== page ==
The music was bad. The drinks were cheap. And none of the humans in the rundown bar had any clue that they were being served by one of the most powerful paranormal beings in the world.
Mora tucked a strand of her dark hair behind her ear as she let her gaze drift around Resurrection. The bar might not look like much, but the place was hers. All freaking hers. When she’d first arrived in town, she’d been a waitress at the bar. She’d bided her time, she’d taken over slowly, and now she owned the place—every creaking board there—and the people who frequented Resurrection…well, she even thought of the humans as hers, too.
Mora pushed a shot of whiskey across the bar toward the rather dangerous-looking biker who sat with his shoulders hunched. He wore a battered leather jacket, but she could see the tattoos that peaked out from his sleeves. “This one’s on the house.” She patted his arm. A friendly little pat.
He looked up at her. She stared into his eyes a moment and she saw…too many things.
Let it go, Mora. Let it go. Keep your mouth shut. Keep—
“They’re going to find out.” Oh, dammit, she needed to stop talking. She needed to stop interfering. But some habits were just hard to break. Mora leaned over the bar, and she moved her hand so that it was pressed hard to his. To outsiders, it would look as if they were flirting. But as a rule, she didn’t flirt. Especially not with humans. When she touched him this time, a dozen images spun through her head, and it took her a moment to speak. It’s worse than I thought. “You’re going to die, and it will be horrible. You’ll suffer for a very, very long time.”
The biker—he went by the name of Dax—drained the whiskey in one gulp. “Aren’t you a ray of sunshine tonight, Mora? But, luckily, I don’t have any clue what you’re talking about…”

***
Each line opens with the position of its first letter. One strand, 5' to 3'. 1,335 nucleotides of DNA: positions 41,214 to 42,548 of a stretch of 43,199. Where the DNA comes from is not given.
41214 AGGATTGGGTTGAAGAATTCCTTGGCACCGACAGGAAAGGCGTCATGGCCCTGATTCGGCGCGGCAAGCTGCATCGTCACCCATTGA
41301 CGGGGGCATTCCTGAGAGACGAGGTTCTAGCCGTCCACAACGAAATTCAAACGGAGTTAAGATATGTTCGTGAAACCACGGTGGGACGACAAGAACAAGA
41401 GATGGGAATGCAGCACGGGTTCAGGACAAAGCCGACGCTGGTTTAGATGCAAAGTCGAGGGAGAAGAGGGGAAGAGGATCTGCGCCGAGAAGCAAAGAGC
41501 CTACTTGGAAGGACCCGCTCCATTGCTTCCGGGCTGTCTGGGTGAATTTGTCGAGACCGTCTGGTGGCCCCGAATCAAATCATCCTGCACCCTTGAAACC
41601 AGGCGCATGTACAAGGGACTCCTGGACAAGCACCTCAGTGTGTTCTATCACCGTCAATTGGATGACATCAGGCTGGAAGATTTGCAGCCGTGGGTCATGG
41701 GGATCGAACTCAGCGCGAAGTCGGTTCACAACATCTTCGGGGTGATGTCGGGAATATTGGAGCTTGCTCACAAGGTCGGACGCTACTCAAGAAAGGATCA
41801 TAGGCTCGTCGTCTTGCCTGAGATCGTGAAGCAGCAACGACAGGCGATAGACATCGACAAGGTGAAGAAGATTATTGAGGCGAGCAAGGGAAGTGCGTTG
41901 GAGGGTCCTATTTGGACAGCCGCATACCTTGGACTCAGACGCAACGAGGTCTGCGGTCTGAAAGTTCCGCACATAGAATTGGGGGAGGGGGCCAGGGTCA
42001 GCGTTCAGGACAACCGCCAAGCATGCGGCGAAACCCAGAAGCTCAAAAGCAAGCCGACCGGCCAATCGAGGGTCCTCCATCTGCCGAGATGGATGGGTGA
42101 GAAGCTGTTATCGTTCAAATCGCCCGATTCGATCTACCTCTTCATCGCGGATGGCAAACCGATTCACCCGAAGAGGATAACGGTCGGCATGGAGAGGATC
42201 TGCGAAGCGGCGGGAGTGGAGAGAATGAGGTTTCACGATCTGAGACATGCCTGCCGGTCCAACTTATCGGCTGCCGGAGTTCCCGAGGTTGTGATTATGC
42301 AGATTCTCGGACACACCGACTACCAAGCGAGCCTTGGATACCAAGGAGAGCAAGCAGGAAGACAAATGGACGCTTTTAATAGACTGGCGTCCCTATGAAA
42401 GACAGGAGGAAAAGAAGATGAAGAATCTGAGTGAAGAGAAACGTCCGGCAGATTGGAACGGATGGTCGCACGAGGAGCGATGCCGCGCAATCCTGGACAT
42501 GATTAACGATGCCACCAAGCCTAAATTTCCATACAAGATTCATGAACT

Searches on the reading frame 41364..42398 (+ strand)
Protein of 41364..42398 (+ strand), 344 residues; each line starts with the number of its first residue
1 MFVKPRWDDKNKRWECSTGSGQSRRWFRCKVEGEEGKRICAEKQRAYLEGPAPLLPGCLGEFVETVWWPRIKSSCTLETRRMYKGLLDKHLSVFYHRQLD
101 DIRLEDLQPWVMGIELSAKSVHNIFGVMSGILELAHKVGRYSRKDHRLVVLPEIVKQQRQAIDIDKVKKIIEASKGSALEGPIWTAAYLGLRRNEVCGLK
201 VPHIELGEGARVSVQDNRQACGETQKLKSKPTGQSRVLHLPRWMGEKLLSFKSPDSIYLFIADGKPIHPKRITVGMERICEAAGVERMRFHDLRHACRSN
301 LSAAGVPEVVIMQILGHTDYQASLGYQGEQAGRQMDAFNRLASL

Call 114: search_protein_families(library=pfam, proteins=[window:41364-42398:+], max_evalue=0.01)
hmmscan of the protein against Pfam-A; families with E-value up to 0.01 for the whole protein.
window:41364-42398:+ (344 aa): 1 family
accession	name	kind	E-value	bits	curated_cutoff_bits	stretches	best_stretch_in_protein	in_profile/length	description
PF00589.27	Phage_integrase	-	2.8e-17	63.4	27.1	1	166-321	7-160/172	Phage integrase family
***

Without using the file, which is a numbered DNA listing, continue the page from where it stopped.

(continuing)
She kept her hand on his, and she kept leaning over the bar. She’d gone too far to stop now. “You’re pretending to be something you’re not. You won’t get the man you’re after.”
She saw the faintest tightening near Dax’s dark eyes.
“He’ll get you.”
A muscle jerked in his jaw. “Are you threatening me?” His voice was low and lethal. “Lady, you have no clue who you’re dealing with.”
No, you have no clue.
“You think because you serve me a few drinks, and we share a few laughs that you can get into my business?” His voice was still only for her ears. “Think the hell again.” Dax snatched his hand from hers. He shoved to his feet and tossed some cash down on the bar. “And screw the free drink. I always pay my own way.”
He didn’t get it. She was trying to help—
The door to Resurrection opened. It shouldn’t have been anything special. The door opened and closed all the time, as doors did. That was their whole purpose.
But as soon as the door opened this particular time…
Mora felt him. The awareness started as a slow shiver, one that worked its way all over her body. Goosebumps rose on her arms. Her breath caught. Her heart raced faster. A flood of memories filled her mind, and she wanted to turn and run.
She’d spent centuries running.
She blinked. Dax was still in front of her. Only now he didn’t look angry. He looked worried.